• Collection and sharing of data and metrics on monitoring/performance, design specifications, contract specifications, manuals, etc. Additionally, sharing policies, regulations and MOUs that have gotten over the hurdle of GSI components falling off the table. These can eventually turn into draft guidelines and standards that municipalities can customize and use. Practitioners need the data to prove GSI works and is worth the money.
  • Expansion of collaboration and conversation internally between departments and externally within professional groups and unions. Three types of internal platforms are proposed: 1) National practitioners’ exchange once a year with note-takers to disseminate notes to wide audience.  2) Facilitated online sharing of data and practices and protocols, e.g. design specifications, lessons learned and contract documents. 3) Technical expert call center for design and construction questions.
  • Involving construction industry as leaders and partners rather than coercing them as followers in the field of GSI. They are knowledgeable about materials, reducing costs as well as specification and standard details. For example the UK CIRIA website highlights their construction industry as leaders in greening.

Sample comment themes: what do you believe should be the top priority we work together to address?

  • Working on the branding of GSI.  How can we re-frame the message that “clean water” is the equivalent of “increased quality of life.”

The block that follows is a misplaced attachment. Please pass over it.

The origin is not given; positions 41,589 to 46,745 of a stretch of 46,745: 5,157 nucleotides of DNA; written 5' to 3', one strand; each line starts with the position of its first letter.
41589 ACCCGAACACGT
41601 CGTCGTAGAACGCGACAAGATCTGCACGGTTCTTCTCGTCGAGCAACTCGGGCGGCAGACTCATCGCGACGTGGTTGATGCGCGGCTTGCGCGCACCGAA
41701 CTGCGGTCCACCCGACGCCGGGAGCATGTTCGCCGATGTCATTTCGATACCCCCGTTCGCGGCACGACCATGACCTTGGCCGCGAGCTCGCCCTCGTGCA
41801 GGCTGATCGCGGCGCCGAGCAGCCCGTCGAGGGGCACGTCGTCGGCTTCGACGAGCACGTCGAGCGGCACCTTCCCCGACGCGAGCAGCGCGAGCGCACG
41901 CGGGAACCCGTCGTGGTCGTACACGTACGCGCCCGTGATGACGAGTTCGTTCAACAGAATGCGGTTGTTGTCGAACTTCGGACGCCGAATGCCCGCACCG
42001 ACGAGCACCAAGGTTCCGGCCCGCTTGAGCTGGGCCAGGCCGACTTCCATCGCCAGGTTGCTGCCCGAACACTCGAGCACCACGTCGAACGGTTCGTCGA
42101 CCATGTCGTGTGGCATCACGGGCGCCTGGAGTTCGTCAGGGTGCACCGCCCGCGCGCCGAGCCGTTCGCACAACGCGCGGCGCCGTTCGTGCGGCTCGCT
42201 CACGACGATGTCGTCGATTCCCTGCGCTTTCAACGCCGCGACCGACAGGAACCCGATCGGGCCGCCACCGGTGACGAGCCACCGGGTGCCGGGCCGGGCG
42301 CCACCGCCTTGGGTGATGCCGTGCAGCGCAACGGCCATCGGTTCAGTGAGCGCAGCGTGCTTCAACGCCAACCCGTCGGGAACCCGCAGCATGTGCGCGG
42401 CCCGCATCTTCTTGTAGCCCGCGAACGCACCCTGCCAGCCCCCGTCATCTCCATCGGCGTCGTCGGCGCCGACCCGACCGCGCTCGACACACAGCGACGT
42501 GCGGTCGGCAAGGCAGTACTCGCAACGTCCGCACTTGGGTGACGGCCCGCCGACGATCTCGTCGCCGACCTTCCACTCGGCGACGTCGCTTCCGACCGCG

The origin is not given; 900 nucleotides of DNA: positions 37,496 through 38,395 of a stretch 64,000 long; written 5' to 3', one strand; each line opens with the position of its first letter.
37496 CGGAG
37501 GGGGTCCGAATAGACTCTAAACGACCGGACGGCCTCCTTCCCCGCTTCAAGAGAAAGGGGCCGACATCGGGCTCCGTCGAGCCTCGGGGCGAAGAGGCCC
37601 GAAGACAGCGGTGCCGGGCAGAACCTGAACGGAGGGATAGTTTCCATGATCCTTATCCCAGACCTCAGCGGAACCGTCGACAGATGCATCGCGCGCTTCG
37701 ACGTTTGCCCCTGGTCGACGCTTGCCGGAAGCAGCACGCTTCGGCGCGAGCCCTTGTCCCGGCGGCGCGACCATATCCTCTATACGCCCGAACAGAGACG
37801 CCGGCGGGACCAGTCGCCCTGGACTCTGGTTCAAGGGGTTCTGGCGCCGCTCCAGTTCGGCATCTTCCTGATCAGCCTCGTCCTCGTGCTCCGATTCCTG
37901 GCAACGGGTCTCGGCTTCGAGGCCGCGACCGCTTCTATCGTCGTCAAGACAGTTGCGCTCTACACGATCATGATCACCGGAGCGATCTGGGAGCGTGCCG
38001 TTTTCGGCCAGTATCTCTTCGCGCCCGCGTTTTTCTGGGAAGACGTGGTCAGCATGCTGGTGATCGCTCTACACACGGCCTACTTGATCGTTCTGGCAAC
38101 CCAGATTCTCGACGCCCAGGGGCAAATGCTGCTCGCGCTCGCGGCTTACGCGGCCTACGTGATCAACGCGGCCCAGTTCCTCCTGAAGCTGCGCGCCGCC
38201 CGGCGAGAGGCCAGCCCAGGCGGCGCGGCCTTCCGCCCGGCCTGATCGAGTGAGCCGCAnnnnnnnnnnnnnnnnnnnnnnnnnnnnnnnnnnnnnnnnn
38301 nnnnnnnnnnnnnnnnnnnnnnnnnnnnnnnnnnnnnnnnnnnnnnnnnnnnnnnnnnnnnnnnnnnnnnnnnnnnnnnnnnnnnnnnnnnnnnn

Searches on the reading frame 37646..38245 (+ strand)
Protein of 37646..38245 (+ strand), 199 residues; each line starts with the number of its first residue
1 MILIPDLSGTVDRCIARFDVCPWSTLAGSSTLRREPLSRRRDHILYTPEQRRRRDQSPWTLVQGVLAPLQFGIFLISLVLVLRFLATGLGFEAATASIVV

• Normalizing the practice of GSI by advancing policies that require GSI or at least result in GSI not being the first component to go.
  • Practitioners need to expand the conversation and involve others not in our “choir.”  This includes fostering better interagency dialogue. Another approach is crafting similar exchange sessions for our leaders to get their attention and get them excited. Another strategy is to get the EPA to support municipalities to take risks.
  • Bringing in the public as a “partner” on programs and projects. We must realize the public must be a witness to achieve community buy-in. This includes crafting effective and uniform awareness campaigns.
  • Broadening the sources of funding to include stewardship incentives for homeowners, federal money for GSI, NRDC fellowships, finding money for integrated public works programs (vs. single projects).
  • Can we make GSI as economical as other types of infrastructure? By integrating across sectors to maximize efficiency, effectiveness and opportunity, perhaps we can.
  • Design standards should be adaptable as lessons are learned. This way projects are easier to implement and municipalities will be more willing to adopt. This strategy can give GSI more legitimacy.